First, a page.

I’ve been feeling pretty down lately. Or rather emotionally all over the place, I suppose is a more accurate description. But if I had to choose one emotion to rule them all, I’d say down, or sad. I can’t pinpoint why exactly. And that, to me, is the worst part.

Of course, feeling sad or angry or nervous or really any emotion not in the content or happy families is not typically a fun time in itself (for obvious reasons). But feeling sad or angry or nervous and not knowing why so you can then work to address whatever it is causing your unpleasant feels–assuming its something within your control–evokes an additional sense of misery. At least for me. Maybe it’s a control thing… Which would explain a lot… But anyway, sadness.

I don’t like feeling sad for long periods of time (does anyone?) and for the last few weeks, this feeling has held a constant presence, and I’m not able to figure out why. I have it in my head, if I knew, I could determine why what’s making me sad is making me sad and then try to alter the causation so it maybe doesn’t make me so sad anymore. But no dice. So instead: coping. Which brings me to today’s central focus…

…enjoying the little things! I know, it sounds clichĂ©, something you see printed on a motivational poster or coffee mug. But the thing is, the saying only really seems clichĂ© because it’s spoken so often. We know the saying, but do we really listen to it? Believe it? Practice it?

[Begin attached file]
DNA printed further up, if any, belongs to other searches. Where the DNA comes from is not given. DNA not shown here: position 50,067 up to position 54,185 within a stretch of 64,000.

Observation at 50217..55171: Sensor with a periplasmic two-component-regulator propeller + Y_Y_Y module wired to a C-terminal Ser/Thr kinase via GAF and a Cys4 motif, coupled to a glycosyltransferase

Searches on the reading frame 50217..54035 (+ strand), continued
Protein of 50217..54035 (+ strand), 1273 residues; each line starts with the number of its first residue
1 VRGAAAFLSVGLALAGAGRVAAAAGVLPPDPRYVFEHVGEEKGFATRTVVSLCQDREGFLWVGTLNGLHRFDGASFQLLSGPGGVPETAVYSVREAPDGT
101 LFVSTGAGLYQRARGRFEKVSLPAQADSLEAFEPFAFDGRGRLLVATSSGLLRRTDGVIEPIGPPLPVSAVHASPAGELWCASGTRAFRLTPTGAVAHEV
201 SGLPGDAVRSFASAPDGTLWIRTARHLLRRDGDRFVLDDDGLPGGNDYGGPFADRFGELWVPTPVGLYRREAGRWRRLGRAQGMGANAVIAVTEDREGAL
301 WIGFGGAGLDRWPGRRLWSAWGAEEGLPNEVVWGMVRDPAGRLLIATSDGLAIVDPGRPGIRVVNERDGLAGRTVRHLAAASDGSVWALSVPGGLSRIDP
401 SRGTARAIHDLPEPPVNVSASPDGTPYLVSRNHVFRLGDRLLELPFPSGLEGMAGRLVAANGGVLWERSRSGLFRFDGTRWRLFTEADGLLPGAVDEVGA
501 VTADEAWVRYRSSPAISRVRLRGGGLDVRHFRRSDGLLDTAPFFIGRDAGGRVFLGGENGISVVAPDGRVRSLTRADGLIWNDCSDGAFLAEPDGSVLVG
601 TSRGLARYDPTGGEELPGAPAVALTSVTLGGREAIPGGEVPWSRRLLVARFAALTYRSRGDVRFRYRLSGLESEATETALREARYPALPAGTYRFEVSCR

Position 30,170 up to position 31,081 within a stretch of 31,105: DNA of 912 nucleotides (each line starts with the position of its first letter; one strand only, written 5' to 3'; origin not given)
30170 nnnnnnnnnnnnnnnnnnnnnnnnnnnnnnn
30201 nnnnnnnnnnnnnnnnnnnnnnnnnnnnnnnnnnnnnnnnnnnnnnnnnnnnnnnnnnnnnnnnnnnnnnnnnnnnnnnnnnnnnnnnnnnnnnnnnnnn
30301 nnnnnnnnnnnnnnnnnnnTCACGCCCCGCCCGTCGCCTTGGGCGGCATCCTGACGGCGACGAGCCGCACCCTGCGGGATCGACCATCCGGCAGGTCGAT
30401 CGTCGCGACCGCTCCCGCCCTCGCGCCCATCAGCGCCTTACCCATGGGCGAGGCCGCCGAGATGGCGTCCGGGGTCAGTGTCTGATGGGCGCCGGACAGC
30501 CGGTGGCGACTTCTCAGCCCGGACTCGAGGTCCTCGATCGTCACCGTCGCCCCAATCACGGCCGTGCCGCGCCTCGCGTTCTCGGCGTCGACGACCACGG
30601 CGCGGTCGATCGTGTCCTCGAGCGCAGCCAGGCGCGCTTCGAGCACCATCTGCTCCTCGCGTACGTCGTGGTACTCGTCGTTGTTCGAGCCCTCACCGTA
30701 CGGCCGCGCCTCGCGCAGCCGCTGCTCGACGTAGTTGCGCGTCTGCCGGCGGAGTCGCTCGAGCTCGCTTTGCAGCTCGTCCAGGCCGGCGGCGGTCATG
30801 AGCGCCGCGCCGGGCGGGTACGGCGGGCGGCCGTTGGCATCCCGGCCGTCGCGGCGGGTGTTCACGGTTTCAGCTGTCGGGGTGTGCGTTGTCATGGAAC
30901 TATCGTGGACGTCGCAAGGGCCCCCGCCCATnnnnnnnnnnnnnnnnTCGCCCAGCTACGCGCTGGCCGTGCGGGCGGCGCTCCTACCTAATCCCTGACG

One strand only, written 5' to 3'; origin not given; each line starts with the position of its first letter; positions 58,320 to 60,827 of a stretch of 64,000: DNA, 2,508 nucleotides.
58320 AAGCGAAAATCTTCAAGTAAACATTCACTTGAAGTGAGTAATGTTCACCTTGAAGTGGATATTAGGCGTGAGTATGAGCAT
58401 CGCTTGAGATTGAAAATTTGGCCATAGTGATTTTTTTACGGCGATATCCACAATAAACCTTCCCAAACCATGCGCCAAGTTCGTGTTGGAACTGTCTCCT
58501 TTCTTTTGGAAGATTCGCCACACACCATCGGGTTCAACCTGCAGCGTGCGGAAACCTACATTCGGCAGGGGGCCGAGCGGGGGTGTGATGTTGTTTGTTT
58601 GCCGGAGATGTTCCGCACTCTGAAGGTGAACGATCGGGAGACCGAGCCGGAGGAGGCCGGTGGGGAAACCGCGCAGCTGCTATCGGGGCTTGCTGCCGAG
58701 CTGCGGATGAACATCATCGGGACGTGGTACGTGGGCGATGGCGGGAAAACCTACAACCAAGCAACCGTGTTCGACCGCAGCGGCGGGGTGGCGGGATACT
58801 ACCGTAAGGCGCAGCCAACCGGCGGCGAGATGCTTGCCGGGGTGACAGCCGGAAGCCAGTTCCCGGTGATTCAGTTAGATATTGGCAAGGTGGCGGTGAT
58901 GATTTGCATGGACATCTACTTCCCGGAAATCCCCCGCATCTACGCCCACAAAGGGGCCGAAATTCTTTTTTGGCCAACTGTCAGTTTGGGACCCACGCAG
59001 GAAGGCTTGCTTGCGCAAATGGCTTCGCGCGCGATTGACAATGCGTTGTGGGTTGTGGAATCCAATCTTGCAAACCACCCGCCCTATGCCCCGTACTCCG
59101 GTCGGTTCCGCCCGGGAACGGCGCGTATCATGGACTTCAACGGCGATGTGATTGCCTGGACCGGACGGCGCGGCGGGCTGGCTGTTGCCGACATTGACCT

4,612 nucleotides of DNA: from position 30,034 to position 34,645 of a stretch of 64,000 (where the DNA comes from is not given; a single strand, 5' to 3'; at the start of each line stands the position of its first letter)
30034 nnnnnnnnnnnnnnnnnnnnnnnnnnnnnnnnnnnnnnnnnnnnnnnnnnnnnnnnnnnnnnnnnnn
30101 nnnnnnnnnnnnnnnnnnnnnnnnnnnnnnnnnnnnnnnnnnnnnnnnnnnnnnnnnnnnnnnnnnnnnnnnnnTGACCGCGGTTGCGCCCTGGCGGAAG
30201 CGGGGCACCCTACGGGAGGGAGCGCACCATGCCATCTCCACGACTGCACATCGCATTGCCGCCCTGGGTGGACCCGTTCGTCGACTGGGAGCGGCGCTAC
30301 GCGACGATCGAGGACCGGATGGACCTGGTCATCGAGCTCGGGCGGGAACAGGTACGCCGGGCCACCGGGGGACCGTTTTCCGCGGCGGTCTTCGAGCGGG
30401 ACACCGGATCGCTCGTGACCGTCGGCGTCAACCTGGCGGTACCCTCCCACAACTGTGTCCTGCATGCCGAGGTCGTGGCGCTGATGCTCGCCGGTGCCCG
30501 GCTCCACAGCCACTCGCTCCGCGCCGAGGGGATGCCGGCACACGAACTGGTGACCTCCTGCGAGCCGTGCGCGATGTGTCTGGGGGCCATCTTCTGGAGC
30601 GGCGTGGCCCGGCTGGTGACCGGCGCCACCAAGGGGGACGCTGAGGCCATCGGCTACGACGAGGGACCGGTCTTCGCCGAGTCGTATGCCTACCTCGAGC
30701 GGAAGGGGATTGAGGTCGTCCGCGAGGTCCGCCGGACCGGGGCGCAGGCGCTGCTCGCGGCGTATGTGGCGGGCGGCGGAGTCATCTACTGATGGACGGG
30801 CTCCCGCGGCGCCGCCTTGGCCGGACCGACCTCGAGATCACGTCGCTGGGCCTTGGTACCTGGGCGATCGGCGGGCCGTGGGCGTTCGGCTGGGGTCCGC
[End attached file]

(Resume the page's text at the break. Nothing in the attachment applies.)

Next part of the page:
I’m not going to outright make the claim acting on this mantra works–I certainly haven’t experienced a 180 turn in emotions–but it definitely helps. A warm blanket on a freezing day. A sincere “good job!” on a project you worked hard to complete and complete well. A laughing fit with a close friend. When you take the time to enjoy those seemingly minute facets of life, to momentarily release stressors and negative feelings, you move that much closer to experiencing a 180 in your emotional state. You feel lighter, happier, because whilst enjoying those “little things,” you aren’t focused on feeling sad or whatever is causing you to feel sad. The process is really pretty simple. Yet so many of us miss it…